La Sin Verguenza writes:
In the past 4 years on this campus I have learned that “Feminist” with a capital F means whining that you can’t recruit WOC faculty or graduate students while simultaneously denying them tenure and critiquing their work as “lacking in theoretical rigor.” It means using WOC faculty/graduate students to advertise and promote your departmental diversity (Ha!) while failing to support those same WOC with funding. It means wearing Frida Kahlo earrings and writing about poverty in Latin America (See? I care about “them”! I DO!) without ever interacting with an ACTUAL person of color outside of the university setting. Feminism is claiming to be working class when your parents were/are university professors. It’s claiming an ethnic-Other as a grandparent or great-grandparent so that—despite your apparent whiteness—you can claim to be marginalized (See? I’m oppressed too!). It means taking knowledge from us and from our communities for self-promotion without ever giving anything back in return. Andrea Smith has something to say about this type of knowledge gathering. She compares it to sexual assault. Feminism is a privilege that I just don’t have… or want.
Don’t even get me started on what Feminism means in the blogosphere. I want no part of that either.
Trying to show she’s more than just a pretty face, Rosanna Queirolo, won a seat on the Ecuadorian National Assembly on a platform promising to protect the environment and to provide a bridge to the Ecuadorian immigrant community in the United States. Once comfy in her seat of power however, she showed her true colors in positions about rape, abortion and the GLTB community.
For those non-Spanish dominant peeps, translation after the jump.
The Feminist Majority Foundation released a video, attempting to dispel some myths about feminism , including that feminists don’t shave their legs and that they’re all white women. Lending her face (and race cred) to the video, is Ugly Betty star, America Ferrara.
I’ve struggled with the mainstream feminist movement because exclusionary tactics and the label of feminist.
Every now and then VL gets tips from readers around quite controversial subjects. Many are hard to confirm and we choose not to publish them, but I found a tip I received today so disturbing that I felt it needed to be shared with readers.
Are the words “feminist” and “racist” always contradictory? Many women of color who considered themselves isolated from the women’s movement of the 1970s would probably say no. And if what we gather from the following tip is true, it would look as if racism is alive and well in the California chapter of N.O.W. not just in the form of exclusion, but in the form of ignorance.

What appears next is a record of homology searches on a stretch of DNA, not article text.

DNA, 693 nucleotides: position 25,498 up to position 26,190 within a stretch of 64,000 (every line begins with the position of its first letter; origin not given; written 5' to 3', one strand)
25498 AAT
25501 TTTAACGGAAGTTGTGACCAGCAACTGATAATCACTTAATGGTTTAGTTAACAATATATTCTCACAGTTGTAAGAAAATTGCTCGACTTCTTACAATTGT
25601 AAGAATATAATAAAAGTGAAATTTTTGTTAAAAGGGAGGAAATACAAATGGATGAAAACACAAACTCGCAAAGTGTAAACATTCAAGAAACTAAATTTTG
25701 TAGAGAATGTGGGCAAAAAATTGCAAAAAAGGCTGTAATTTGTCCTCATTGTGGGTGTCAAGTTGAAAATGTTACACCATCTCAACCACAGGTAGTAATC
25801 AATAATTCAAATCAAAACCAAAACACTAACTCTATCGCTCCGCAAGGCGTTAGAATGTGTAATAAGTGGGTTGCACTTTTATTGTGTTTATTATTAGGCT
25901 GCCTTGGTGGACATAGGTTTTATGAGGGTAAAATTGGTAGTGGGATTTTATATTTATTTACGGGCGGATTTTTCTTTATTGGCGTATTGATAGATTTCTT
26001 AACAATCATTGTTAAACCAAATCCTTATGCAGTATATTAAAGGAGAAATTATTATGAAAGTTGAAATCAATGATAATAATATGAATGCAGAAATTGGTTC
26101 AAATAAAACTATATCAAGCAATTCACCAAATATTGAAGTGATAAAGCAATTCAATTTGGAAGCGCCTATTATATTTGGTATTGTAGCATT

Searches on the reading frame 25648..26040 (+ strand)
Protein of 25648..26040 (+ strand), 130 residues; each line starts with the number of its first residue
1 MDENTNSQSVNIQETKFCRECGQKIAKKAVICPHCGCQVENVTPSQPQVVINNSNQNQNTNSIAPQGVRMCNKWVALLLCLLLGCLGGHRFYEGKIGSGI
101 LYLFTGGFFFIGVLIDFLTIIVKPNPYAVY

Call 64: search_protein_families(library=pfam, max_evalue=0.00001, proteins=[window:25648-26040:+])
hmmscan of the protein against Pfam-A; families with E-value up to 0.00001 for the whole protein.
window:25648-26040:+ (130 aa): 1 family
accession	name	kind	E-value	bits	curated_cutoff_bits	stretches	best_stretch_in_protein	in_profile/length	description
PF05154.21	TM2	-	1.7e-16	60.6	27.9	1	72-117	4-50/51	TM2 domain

VL is publishing the following information in good faith as the opinion of a VL reader, but we can’t prove or disprove the statements, so please read on with that caveat in mind. If anyone wants to counter the accusation or clarify any points, this is your forum as well. Here’s the letter in its entirety:
“I am a member of the California chapter of the National Organization for Women, and attended my first CA NOW Board meeting on February 24th this year. It was open to the public, so I see no problem in sharing statements that I heard there.
The California chapter president, Kimberly Salter, who was talking about visiting New Orleans during the National NOW State Presidents’ conference and talking to New Orleans residents, stated that the residents were all very appreciative of “the Mexicans” for coming to work there and live in tent cities, and she added that it was a cultural issue, because Mexicans were used to leaving their families and living in tent cities to send money home, and that other cultures wouldn’t do that.”
I, unfortunately, had not, but am glad to come out of my own ignorance and discover her work. Following La Mala’s theme of highlighting exceptional mujeres, I found this little gem on Regalado blog out of Cuba(thanks, special friend, for sharing your 14,000 obscure Latino feeds with me — you know who you are). Translated for your reading pleasure:
Gertrudis Gómez de Avellaneda was blocked from entering the Real Academia Española. She is considered a precursor to modern feminism, as much for her vibrant attitude as for the strength that she gave her female literary characters.
Gertrudis Gómez de Avellaneda (1814-1873), a Cuban born writer that lived in Spain from age 22, is considered one othe most authentics voices of Latino romanticism.
Her life was a cumulus of tragedies comparable only to those of her characters. The death of her father and the rushed re-marriage of her mother drove her out of Cuba to Europe, where she came into contact with the romance literature of the time; Victor Hugo, Chateaubriand and Lord Byron.